In Information Rules, authors Shapiro and Varian reveal that many classic economic concepts can provide the insight and understanding necessary to succeed in the information age. They argue that if managers seriously want to develop effective strategies for competing in the new economy, they must understand the fundamental economics of information technology. Whether information takes the form of software code or recorded music, is published in a book or magazine, or even posted on a website, managers must know how to evaluate the consequences of pricing, protecting, and planning new versions of information products, services, and systems. The first book to distill the economics of information and networks into practical business strategies, Information Rules is a guide to the winning moves that can help business leaders navigate successfully through the tough decisions of the information economy.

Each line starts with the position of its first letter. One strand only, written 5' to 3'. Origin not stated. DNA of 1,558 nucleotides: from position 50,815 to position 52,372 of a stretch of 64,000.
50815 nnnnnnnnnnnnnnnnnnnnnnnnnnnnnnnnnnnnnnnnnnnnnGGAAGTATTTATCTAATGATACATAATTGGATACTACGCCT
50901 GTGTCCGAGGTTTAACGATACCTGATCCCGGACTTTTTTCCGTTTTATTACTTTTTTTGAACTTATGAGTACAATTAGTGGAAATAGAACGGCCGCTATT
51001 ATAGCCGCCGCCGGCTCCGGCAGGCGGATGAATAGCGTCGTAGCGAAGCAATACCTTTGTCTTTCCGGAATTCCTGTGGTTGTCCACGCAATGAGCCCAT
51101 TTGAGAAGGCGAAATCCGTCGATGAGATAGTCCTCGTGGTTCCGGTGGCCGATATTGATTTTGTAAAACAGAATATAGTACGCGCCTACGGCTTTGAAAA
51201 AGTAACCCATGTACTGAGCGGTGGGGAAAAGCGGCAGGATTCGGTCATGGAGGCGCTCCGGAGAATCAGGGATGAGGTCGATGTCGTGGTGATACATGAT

Carl Shapiro is the Transamerica Professor of Business Strategy, Haas School of Business and Department of Economics, UC Berkeley. From 1995 to 1996, he served as Deputy Assistant Attorney General of Economics, Antitrust Division, U.S. Department of Justice.
1 The Information Economy 2 Pricing Information 3 Versioning Information 4 Rights Management 5 Recognizing Lock-In 6 Managing Lock-In 7 Networks and Positive Feedback 8 Cooperation and Compatibility 9 Waging a Standards War 10 Information Policy